LCRA and City of Lampasas representatives present a $25,000 grant to the Lampasas Volunteer Fire Department for new handheld radios. The grant is part of LCRA’s Community Development Partnership Program. Pictured, from left to right, are: Robert Resa, firefighter; Josh Straley, firefighter; Lori A. Berger, LCRA Board member; Colton Baker, firefighter; Joe Adams, captain; Finley DeGraffenried, city manager; Reece Oestreich, fire chief; Randy Lake, assistant fire chief; and Steve Dyer, LCRA Governmental and Regional Affairs representative.
The Lampasas Volunteer Fire Department soon will purchase new, state-of-the-art handheld radios for its firefighters thanks to a $25,000 community development grant from the Lower Colorado River Authority and the City of Lampasas.
The grant, along with $30,500 in matching funds, will allow Lampasas VFD to buy 14 new radios to replace outdated analog radios with digital ones that will provide better communication and allow for better coordination during emergencies.
“These new radios will really up our game in terms of improving emergency services to the public, as well as helping to keep our responders safe,” said Fire Chief Reece Oestreich. “Communication is the most important tool we have in the firefighting profession; without it, you can be working an event and lacking information that is vital to the safety of yourself and the people you are trying to help. These new radios will let us talk with other fire departments, police departments, sheriff’s offices and emergency medical services – unifying all emergency service providers responding to an accident.”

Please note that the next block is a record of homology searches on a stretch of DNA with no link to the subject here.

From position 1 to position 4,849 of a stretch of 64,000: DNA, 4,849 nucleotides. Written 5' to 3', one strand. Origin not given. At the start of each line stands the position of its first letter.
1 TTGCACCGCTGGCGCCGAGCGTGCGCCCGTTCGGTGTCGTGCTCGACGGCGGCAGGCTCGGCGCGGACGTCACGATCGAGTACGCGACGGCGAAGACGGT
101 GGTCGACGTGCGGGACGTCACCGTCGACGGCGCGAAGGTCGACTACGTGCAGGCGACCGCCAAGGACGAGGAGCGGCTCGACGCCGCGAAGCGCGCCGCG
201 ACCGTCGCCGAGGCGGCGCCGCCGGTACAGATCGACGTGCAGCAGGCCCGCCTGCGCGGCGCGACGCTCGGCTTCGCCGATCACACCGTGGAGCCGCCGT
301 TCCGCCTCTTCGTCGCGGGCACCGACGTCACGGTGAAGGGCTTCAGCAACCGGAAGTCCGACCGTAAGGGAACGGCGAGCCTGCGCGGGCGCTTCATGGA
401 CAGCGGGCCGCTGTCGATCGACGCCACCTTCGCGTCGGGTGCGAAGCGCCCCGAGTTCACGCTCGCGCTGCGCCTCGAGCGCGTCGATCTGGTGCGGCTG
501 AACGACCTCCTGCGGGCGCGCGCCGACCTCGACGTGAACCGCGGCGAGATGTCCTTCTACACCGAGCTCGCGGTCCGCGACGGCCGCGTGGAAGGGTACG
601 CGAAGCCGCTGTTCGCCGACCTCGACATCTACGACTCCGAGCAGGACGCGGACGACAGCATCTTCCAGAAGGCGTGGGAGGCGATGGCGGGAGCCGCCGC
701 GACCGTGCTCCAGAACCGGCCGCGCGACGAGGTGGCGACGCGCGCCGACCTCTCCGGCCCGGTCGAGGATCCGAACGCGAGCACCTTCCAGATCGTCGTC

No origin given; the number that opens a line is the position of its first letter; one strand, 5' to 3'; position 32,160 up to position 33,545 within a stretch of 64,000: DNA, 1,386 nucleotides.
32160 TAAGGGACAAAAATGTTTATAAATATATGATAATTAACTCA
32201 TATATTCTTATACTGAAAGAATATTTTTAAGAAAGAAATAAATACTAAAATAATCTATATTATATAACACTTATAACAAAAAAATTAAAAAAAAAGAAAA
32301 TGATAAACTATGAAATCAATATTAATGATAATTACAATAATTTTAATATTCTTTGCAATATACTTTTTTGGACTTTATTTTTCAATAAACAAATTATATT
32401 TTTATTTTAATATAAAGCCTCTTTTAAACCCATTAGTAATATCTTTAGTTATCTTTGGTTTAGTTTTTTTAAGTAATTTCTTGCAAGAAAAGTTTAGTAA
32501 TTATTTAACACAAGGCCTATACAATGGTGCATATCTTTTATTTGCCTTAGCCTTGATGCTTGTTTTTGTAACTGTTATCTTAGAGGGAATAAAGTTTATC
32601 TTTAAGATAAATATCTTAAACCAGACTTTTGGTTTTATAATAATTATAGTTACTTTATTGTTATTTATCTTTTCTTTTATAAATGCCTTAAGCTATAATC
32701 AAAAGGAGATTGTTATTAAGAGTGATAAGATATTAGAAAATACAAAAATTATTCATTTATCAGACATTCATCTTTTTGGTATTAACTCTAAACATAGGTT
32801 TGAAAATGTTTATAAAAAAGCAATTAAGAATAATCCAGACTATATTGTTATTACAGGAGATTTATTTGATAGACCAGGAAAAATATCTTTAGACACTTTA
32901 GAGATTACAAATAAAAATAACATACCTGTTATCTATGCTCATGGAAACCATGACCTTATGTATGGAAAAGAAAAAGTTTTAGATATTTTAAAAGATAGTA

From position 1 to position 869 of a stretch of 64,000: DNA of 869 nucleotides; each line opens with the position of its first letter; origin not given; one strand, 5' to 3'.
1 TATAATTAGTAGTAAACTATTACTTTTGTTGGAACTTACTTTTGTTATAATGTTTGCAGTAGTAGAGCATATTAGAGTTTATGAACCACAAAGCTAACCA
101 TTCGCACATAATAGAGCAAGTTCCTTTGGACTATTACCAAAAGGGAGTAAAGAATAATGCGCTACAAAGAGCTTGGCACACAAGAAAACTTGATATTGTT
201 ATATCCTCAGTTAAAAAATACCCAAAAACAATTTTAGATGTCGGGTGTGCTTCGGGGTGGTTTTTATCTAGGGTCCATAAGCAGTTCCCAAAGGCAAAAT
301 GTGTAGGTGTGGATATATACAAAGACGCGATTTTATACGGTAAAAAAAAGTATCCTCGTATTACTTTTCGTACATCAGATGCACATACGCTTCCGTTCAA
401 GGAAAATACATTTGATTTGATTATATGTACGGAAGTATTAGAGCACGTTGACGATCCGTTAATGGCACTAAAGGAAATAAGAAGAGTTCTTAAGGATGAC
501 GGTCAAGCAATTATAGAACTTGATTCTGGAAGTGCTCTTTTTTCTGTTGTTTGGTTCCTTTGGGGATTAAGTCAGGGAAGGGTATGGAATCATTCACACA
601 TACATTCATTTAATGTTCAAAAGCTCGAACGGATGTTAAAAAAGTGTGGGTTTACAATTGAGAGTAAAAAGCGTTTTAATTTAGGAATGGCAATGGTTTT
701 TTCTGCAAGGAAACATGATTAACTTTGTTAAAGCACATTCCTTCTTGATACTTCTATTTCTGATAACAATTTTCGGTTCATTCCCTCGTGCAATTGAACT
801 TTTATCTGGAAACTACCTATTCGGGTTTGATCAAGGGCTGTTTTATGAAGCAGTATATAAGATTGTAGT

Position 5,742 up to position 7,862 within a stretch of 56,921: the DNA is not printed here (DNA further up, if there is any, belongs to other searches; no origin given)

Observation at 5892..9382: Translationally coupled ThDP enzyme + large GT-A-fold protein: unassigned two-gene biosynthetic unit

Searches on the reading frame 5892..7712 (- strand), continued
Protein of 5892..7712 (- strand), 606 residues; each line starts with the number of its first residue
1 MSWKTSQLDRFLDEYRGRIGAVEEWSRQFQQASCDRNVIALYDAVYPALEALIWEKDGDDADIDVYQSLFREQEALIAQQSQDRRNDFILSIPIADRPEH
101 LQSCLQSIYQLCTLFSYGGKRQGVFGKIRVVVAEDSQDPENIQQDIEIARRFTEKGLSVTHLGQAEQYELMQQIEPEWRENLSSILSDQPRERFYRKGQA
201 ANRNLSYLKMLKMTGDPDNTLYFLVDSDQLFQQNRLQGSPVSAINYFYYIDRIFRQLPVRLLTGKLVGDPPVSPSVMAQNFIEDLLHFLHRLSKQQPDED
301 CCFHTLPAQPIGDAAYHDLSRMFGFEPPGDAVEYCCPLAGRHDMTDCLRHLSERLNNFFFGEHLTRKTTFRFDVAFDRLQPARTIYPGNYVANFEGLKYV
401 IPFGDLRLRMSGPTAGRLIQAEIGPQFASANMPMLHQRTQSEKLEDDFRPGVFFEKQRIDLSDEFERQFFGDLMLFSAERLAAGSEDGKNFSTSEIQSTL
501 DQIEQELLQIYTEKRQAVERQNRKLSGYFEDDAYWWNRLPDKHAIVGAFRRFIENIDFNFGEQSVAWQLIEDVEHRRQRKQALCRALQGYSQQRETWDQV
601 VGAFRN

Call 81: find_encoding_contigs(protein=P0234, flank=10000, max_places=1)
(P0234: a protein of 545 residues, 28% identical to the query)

Lampasas VFD provides emergency services to about 25,000 people in an area of about 714 square miles in Lampasas County. The department also provides mutual aid to cities in neighboring Burnet County.
“We have to get real-time situation updates when we go to accidents or fires so we know if someone is already on the scene to help, if the conditions are getting worse, and the status of our responders,” Oestreich said. “Going into an emergency situation blind is a huge disadvantage that can put our firefighters at risk and add to the time it takes to help those in need.”
The community grant is one of a number of grants recently awarded through LCRA’s Community Development Partnership Program. The program provides economic development and community assistance grants to cities, counties, volunteer fire departments, regional development councils and other nonprofit organizations in LCRA’s wholesale electric and water service areas. The program is part of LCRA’s effort to give back to the communities it serves. The City of Lampasas is one of LCRA’s wholesale electric customers and a partner in the grant program.
Applications for the next round of grants are due Jan. 31. More information is available at
The Lower Colorado River Authority serves customers and communities throughout Texas by managing the lower Colorado River; generating and transmitting electric power; ensuring a clean, reliable water supply; and offering access to nature at more than 40 parks, recreation areas and river access sites along the Texas Colorado River, from the Hill Country to the Gulf Coast. LCRA and its employees are committed to enhancing the lives of Texans through water stewardship, energy and community services. LCRA was created by the Texas Legislature in 1934. For more information, visit
Source: LCRA Business News